Graveyard of ancient whales

No one expected to discover full skeletons the size of buses - all millions of years old

Associated PressDecember 12, 2011 

  • At the "Pyenson Lab" blog, read Nick Pyenson's dispatches about the discoveries in Chile. Pyenson is curator of fossil marine mammals at the Smithsonian's National Museum of Natural History.

    Visit nmnh.typepad.com/pyenson_lab

More than 2 million years ago, scores of whales congregating off the Pacific Coast of South America mysteriously met their end.

Maybe they became disoriented and beached themselves. Maybe they were trapped in a lagoon by a landslide or a storm. Maybe they died there over a period of a few millennia. But somehow, they ended up right next to one another, many just yards apart, entombed as the shallow sea floor was driven upward by geological forces and transformed into the driest place on the planet.

Today, they have emerged again atop a desert hill more than half a mile from the surf, where researchers have begun to unearth one of the world's best-preserved graveyards of prehistoric whales.

Chilean scientists together with researchers from the Smithsonian Institution are studying how these whales, many of them the size of buses, wound up in the same corner of the Atacama Desert.

"That's the top question," said Mario Suarez, director of the Paleontological Museum in the nearby town of Caldera, about 440 miles north of Santiago, the Chilean capital.

Experts say other groups of prehistoric whales have been found together in Peru and Egypt, but the Chilean fossils stand out for their staggering number and beautifully preserved bones. More than 75 whales have been discovered so far - including more than 20 perfectly intact skeletons.

They provide a snapshot of sea life at the time, and even include what might have been a family group: two adult whales with a juvenile between them.

"I think they died more or less at the same time," said Nicholas Pyenson, curator of fossil marine mammals at the Smithsonian's National Museum of Natural History. Pyenson and Suarez are jointly leading the research.

As for why such a great number perished in the same place, Pyenson said: "There are many ways that whales could die, and we're still testing all those different hypotheses."

Giant, extinct finds

The scientists have yet to publish their findings about the fossil bed and the extensive remains, which began to emerge last year during a highway-widening project that is now on hold.

So far, the fossils have been found in a roadside strip the length of two football fields.

Pyenson said the spot was once a "lagoonlike environment" and that the whales probably died between 2 million and 7 million years ago.

Most of the fossils are baleen whales that measured about 25 feet long, Pyenson said.

The researchers also discovered a sperm whale skeleton and remains of a now-extinct dolphin that had two walruslike tusks and previously had only turned up in Peru, he said.

"We're very excited about that," Pyenson said. "It is a very bizarre animal."

Other unusual creatures found elsewhere in the fossil-rich Atacama Desert include an extinct aquatic sloth and a seabird with a 17-foot wingspan, bigger than a condor's.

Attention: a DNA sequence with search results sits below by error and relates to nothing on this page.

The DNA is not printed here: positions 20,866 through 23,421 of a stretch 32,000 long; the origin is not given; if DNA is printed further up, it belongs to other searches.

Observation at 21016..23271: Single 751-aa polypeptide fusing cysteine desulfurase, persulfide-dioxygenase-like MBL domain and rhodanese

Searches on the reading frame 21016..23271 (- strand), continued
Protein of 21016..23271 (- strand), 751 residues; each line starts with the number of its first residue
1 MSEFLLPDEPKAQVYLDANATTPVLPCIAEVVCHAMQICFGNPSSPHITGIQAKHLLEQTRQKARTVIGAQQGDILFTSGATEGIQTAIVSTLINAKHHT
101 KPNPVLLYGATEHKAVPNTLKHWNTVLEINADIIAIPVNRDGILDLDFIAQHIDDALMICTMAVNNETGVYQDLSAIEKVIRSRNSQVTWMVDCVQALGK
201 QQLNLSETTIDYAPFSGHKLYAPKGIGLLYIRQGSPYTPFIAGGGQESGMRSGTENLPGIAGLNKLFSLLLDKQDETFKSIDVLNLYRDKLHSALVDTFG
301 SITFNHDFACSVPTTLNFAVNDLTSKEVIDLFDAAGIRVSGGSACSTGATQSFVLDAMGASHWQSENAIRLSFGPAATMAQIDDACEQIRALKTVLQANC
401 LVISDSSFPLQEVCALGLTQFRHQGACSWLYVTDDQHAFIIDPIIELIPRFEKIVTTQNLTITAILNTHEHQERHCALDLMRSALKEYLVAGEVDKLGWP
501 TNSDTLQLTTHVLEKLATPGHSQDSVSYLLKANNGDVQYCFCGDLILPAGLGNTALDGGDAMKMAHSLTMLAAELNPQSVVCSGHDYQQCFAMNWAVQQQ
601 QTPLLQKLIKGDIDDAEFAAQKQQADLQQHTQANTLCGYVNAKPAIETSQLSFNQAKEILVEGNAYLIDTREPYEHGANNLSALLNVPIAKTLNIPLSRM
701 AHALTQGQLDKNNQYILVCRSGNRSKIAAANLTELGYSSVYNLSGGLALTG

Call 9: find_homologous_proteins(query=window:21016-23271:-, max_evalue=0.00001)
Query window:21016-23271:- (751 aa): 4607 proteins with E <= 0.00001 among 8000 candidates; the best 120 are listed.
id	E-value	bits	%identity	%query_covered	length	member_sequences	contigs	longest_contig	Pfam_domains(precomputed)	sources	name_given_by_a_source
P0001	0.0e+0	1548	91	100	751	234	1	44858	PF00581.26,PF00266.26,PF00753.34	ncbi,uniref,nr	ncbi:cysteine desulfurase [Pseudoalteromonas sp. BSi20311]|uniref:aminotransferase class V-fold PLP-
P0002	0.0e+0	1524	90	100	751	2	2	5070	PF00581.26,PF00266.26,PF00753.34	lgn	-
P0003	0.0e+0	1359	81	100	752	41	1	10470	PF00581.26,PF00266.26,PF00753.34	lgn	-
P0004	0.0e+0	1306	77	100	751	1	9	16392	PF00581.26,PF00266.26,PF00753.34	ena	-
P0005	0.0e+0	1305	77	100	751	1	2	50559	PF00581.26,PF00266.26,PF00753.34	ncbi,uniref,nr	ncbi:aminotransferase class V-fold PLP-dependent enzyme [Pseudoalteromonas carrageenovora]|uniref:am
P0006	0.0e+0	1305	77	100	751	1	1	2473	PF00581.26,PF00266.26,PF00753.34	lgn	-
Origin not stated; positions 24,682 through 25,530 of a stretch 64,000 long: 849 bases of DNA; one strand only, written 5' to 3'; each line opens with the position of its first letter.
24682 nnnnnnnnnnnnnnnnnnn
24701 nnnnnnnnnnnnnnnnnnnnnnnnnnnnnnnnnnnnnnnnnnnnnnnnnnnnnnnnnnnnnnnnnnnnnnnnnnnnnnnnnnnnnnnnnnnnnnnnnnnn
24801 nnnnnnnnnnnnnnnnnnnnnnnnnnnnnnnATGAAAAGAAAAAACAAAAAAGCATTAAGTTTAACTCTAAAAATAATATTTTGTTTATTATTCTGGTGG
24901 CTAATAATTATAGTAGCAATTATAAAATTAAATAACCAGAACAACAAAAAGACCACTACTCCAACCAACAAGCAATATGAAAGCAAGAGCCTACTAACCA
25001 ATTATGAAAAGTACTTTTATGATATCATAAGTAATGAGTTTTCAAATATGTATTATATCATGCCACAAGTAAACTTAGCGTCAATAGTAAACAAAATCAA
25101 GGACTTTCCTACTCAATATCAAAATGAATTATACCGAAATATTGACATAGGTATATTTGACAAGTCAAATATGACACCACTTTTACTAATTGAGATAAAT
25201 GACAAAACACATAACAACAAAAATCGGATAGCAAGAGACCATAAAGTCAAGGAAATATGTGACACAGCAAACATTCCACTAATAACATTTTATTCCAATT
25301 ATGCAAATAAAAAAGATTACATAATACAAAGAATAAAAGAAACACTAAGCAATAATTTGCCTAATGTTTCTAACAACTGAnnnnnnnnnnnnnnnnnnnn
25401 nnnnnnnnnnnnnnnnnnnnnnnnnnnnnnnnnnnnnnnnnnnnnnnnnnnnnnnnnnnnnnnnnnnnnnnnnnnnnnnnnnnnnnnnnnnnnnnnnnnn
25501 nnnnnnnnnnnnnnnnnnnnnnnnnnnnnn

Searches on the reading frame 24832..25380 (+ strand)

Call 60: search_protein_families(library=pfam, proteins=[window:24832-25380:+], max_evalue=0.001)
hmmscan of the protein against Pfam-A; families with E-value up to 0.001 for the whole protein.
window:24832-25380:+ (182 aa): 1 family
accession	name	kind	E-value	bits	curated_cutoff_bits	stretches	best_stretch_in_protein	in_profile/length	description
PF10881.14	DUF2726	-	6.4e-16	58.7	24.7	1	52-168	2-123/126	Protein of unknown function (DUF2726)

Erich Fitzgerald, a vertebrate paleontologist at Museum Victoria in Melbourne, Australia, says the discoveries are very significant: "The fossils are exceptionally well preserved and quite complete - a rare combination in paleontology and one that will likely shed light on many facets of the ... ecology and evolution of these extinct species."

Death at highway's edge

He said it's possible "these fossilized remains may have accumulated over a relatively long period of time."

Hans Thewissen, an expert on early whales, agreed. Another scenario, he said, is that the whales might have gathered in a lagoon and then an earthquake or storm could have closed off the outlet to the ocean.

"Subsequently the lagoon dries up and the whales die," said Thewissen, a professor of anatomy at Northeast Ohio Medical University. He said the accumulation of so many complete skeletons is "a very unusual situation."

"If this were a lagoon that dried up, you might see signs that ocean water evaporated," such as crystallized salt and gypsum in the rock, said Thewissen, who is not involved in the research.

"On the other hand, if a giant wave or storm flung the whales onto shore, it would also have pushed the ocean floor around, and you would see scour marks in the rocks."

Dating fossils is complicated, experts said, and it will be very hard to distinguish dates precisely enough to determine whether the whales all died simultaneously.

The researchers have been told to finish their on-site studies so that fossils can be moved out of the path of the widened Pan American Highway - Chile's main north-south road.

Many of the fossils have been transported in plaster coverings to the museum in Caldera.

3D images

With funding from the National Geographic Society, the Smithsonian team is using sophisticated photography and laser scanners to capture 3D images of the whales that can later be used to make life-sized models of them.

Suarez, the paleontologist, had long known about the whale bones just north of Caldera - they could be seen jutting out of the sandstone ridge alongside the highway at the spot known as Cerro Ballena - "Whale Hill."

When the road work began last year, the construction company asked him to monitor the job to avoid destroying fossils.

"In the first week, about six or seven whales appeared," Suarez said. "We realized that it was a truly extraordinary site."

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